6. Tatty
    Mar 27, 2013 @ 16:02:23

    Nevermind implausibility within the Harmon book – the cover is showing the post 1801 version of the Union Flag (with St Patrick’s cross overlaid on St Andrew’s cross) for a story set in 1775. I suppose we Brits should just be thankful that it appears to be flying the right way up!

  7. Jane
    Mar 27, 2013 @ 16:15:52

    JanetW – Parting Gifts shows up as 2.99 using the Amazon link.

  8. Jayne
    Mar 27, 2013 @ 16:46:21

    @Tatty: I was stuck looking at that Victorian-ish era dress she’s wearing.

  9. Beth
    Mar 27, 2013 @ 17:32:31

    Two ladies I follow in Goodreads gave parting Gifts 4 an 5 stars, so I’m getting it.

    Jane, really appreciate these deal posts everyday. Well, my bank account does not, but I do!

  10. Jane
    Mar 27, 2013 @ 17:34:47

    @Beth: I’m going to buy the book too. Invariably I end up buying one book out of these deals. Bad for my wallet too.

  11. Donna Thorland
    Mar 27, 2013 @ 17:45:05


    The dress is equally odd…

  12. Kim
    Mar 27, 2013 @ 18:20:51

    @Jane: Did you know the pre-order on Lorraine Heath’s new book, Lord of Wicked Intentions, is only $2.99? It’s due out on April 30. That’s a great deal for an unreleased book.

  13. Jane
    Mar 27, 2013 @ 18:25:04

    @Kim: I’ll feature it tomorrow. Thanks for the heads up!

  14. erinf1
    Mar 27, 2013 @ 19:55:00

    Looks like most of Lorraine Heath’s backlist is on sale for $2.99 including the Lost Lords of Pembrook trilogy.

  15. Kaetrin
    Mar 27, 2013 @ 20:32:04

    Parting Gifts is $1.99 at Books on Board.

  16. Shelley
    Mar 28, 2013 @ 16:35:44


    >>>I don’t understand the love for military/paramilitary heroes and heroines.<<<

    Hi Aisha. My response to you is that you don't have to understand the love for these types of heroes/heroines because as I'm sure you know, there are so many genres/sub-genres from which to choose that it would be difficult NOT to find something to read and enjoy. I personally read any and all genres, fiction and non-fiction. Military/black ops heroes are just one type I happen to enjoy in romance but I realize there are plenty of people who don't, no matter their background/culture/religion/political leanings, etc. I like the heroes because I look at them as protectors who can make snap decisions (not very feminist of me but there you have it). I like the heroines because I like kick-ass chicks who can shoot a gun and make a grenade from a paper clip, a piece of string, and a wad of bubble gum. As a former Army wife I know for a fact, it's not nearly as glamorous as portrayed in some of these books. :O) But that's ok because when I read fiction, I'm not reading for reality. When I want to read about reality, I read/watch news stories, documentaries, true life accounts, biographies, etc. Not meaning to offend but just wanted to offer another perspective.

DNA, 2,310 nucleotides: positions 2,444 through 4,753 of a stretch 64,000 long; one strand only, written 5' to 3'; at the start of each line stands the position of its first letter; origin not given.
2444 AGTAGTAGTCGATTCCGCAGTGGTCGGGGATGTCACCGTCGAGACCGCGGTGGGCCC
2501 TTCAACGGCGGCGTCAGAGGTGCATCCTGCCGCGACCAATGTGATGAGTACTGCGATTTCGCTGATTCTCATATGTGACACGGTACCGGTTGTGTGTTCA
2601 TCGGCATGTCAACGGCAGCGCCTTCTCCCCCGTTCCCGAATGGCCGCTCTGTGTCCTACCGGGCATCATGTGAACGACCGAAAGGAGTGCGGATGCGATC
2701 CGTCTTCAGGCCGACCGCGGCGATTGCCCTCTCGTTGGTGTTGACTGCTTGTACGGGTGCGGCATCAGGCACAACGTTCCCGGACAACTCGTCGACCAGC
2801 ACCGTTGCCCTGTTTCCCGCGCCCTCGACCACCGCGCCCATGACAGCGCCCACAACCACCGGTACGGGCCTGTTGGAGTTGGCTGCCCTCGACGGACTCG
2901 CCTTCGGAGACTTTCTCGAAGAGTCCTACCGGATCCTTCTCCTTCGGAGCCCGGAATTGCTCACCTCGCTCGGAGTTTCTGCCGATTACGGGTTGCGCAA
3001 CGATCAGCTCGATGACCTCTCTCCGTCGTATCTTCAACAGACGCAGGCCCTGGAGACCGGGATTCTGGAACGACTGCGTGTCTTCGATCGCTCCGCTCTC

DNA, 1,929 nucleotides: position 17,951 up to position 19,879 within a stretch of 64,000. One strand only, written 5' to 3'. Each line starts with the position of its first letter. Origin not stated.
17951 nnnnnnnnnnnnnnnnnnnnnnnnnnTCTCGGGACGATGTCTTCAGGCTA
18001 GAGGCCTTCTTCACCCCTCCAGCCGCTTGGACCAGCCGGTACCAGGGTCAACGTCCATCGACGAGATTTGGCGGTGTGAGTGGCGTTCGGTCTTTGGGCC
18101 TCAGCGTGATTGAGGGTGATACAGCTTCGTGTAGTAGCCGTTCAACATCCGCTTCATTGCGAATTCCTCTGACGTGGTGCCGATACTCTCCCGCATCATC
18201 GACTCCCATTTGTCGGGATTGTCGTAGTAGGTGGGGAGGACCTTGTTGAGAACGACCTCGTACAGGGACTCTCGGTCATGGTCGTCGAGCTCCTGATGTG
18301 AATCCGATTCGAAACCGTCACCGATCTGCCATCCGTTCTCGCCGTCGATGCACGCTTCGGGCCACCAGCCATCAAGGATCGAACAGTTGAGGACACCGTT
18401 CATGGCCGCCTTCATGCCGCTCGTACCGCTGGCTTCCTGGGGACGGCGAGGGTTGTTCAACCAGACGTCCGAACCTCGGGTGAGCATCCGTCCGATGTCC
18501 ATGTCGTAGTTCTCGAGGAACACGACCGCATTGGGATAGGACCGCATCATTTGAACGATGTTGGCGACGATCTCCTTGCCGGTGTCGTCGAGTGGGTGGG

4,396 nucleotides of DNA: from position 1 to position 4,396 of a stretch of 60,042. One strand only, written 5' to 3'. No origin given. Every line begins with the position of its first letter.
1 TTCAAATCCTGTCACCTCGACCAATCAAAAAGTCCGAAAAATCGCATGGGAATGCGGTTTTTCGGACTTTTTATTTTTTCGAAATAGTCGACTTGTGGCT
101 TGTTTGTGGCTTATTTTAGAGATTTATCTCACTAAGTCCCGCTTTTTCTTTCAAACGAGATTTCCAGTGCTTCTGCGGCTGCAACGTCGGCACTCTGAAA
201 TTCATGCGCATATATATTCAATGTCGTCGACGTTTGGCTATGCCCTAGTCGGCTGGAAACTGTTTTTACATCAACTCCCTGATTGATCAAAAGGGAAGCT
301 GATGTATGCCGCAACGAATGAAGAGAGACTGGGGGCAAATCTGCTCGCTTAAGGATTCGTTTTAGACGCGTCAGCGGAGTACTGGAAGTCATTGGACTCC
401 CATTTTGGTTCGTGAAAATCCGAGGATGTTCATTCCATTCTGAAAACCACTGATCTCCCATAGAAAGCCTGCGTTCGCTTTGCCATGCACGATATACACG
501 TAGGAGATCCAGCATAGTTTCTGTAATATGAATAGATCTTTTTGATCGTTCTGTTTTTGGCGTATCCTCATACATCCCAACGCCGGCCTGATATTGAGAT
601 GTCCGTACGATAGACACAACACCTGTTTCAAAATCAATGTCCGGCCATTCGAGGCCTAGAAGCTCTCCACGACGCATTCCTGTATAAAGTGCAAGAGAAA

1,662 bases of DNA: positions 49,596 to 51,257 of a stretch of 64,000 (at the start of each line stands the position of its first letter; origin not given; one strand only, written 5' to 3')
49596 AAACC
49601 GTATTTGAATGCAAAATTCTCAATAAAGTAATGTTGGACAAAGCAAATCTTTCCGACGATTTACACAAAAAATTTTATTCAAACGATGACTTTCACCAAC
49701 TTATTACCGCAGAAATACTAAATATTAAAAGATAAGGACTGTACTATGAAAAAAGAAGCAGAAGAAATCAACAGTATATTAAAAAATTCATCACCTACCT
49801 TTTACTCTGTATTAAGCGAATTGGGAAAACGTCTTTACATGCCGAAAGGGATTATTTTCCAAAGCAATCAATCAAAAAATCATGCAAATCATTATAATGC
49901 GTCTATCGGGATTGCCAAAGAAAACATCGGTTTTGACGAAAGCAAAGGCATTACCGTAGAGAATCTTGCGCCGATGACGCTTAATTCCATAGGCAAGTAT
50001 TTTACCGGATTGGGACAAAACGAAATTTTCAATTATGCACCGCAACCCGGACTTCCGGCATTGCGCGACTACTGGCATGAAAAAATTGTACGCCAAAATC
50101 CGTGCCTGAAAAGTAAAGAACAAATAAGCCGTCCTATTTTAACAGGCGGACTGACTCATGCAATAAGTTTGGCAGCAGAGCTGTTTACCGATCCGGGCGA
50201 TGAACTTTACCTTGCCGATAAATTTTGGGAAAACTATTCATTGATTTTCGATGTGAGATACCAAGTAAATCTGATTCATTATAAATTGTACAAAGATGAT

17. Aisha
    Mar 29, 2013 @ 06:41:14

    @Shelley: Thank you for your perspective, and I am not offended in the least. I raised this because while I do avoid military stories, every romance I have read recently has had a former military h/h, so the apparent appeal is obviously far-reaching.

  18. Shelley
    Mar 29, 2013 @ 13:18:18

    @Aisha: I hear you on that. I think almost all romance tropes/sub-genres enjoy “reanimation” every so often also so that it seems all you see for certain periods are stories about the same subject over and over until you’re sick of it. For instance zombies. I am a zombie lover and die hard fan of TWD but damn – romances featuring zombies as the hero/heroine? Really??? I thought this would die out (yeah, pun intended) but from what I can see, it hasn’t and won’t any time soon. Bummer.